To clarify, a "one-time pad" is just an extremely long encryption key that is totally random, and never repeats itself. Picture exchanging a one gigabyte thumb drive, filled with random numbers.

At the end of the day though, there is always one way to break any encryption, be it quantum or otherwise, you just need a chair, some rope and rubber hose. Eventually, you will talk.

Even better point! Encryption is all about hiding information, and at some point it just becomes easier to torture the information out of a human being. Grim thought, but absolutely true.

Edit: Badge01 made this point earlier also, and suggested we don't necessarily have to resort to torture -- we can simply play a clever con game or three to get the information. Many different levels here.

[edit on 10-10-2008 by Buck Division]

posted on Oct, 10 2008 @ 11:29 AM
The beauty of Quantum Cryptography is the principles of key distribution.

In traditional cryptography, "keys" must be created, stored, and then distributed to all users of the system. Until the advent of QC, all known keys, both physical and electronic, could be passively observed, imaged, or studied without repercussions to the system. This allows a third party to construct their own key, after having successfully observed the master key, and then record the encrypted transmission. It is then a simple matter to run the recording through the decryption process to obtain true data.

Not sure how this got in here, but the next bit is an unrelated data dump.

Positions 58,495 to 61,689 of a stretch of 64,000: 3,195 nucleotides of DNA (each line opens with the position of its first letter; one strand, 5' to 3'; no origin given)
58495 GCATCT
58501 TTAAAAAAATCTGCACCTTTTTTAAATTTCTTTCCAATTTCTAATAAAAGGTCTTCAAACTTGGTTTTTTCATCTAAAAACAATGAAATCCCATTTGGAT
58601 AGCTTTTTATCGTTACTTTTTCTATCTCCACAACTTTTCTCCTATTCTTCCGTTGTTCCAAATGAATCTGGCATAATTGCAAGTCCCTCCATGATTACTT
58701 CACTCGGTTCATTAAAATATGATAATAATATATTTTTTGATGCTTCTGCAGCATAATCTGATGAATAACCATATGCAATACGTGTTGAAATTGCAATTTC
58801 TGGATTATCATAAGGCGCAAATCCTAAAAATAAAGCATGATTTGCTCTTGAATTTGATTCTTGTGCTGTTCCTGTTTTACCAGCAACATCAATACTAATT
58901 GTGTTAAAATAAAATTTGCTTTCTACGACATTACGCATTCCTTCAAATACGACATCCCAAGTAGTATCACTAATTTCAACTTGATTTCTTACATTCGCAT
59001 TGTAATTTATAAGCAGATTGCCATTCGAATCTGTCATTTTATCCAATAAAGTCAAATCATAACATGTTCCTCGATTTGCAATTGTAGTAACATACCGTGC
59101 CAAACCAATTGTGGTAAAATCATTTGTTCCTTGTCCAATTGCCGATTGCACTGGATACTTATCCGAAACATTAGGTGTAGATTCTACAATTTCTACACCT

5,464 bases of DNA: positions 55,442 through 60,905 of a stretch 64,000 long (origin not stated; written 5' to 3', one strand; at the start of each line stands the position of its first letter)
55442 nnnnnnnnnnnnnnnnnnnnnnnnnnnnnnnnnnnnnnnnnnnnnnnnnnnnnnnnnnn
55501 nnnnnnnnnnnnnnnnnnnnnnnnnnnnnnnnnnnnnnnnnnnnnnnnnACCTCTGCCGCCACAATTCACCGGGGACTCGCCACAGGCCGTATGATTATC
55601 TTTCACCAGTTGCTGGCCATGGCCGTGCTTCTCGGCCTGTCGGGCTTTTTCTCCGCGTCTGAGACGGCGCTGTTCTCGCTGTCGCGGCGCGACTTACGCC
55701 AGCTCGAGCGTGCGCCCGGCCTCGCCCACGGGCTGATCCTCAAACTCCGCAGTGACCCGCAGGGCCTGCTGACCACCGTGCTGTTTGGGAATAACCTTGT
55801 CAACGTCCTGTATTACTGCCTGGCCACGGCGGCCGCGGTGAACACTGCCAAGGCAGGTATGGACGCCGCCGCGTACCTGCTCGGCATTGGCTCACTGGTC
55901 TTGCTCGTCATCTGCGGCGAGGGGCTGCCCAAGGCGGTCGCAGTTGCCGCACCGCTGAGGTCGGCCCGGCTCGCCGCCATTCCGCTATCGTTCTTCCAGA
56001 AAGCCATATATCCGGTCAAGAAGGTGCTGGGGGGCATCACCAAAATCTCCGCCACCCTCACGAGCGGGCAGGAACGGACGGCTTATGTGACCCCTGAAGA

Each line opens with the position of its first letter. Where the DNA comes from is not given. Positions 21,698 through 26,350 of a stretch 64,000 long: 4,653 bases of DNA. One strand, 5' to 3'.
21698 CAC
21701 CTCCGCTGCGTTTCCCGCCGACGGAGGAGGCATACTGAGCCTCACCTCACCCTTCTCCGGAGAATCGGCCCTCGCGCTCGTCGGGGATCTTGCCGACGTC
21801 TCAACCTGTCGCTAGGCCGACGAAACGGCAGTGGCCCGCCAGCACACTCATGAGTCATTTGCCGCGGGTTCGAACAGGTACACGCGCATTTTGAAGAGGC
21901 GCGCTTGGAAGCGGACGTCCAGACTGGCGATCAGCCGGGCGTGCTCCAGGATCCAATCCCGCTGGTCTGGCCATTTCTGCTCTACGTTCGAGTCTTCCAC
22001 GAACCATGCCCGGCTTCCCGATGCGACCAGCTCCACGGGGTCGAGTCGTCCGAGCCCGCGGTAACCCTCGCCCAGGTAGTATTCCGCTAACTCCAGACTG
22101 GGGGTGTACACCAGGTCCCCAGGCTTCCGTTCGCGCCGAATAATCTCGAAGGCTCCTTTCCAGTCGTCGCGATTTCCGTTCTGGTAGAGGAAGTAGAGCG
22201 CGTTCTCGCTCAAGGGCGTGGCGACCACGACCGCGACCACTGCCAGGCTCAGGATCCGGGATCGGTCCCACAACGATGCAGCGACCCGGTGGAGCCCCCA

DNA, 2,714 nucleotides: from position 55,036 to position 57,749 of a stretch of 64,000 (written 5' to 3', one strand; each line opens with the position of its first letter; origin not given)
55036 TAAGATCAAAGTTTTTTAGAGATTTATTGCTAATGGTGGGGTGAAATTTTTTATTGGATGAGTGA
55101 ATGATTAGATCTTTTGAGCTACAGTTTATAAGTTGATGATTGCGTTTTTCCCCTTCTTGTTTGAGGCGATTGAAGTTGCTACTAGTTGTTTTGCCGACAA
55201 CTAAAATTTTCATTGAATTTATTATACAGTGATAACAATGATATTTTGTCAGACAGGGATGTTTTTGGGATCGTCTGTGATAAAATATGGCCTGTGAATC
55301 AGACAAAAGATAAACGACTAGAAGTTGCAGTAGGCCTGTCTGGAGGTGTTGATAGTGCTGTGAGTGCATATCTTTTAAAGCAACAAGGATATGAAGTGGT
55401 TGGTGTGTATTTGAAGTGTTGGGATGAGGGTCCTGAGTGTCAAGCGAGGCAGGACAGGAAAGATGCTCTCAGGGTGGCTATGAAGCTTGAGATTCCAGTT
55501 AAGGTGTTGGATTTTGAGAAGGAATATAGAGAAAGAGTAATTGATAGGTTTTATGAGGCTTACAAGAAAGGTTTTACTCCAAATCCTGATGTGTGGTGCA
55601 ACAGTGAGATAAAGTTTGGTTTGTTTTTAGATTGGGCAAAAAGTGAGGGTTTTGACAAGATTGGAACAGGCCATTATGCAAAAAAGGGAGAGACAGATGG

In QC, the Heisenberg Uncertainty Principle allows the design of communication channels using photons to securely distribute keys that cannot be passively observed, because the act of observing the transmission itself changes the state of the transmission, thus invalidating it. If a key is observed in transit, it will reach the far end corrupted, and thus be discarded. The observer gains nothing.

You cannot steal a key protected by QC, because the act of stealing the key changes it.

posted on Oct, 10 2008 @ 11:57 AM
reply to post by justyc

We already have 100% secure encryption that anyone can use. The one-time pad.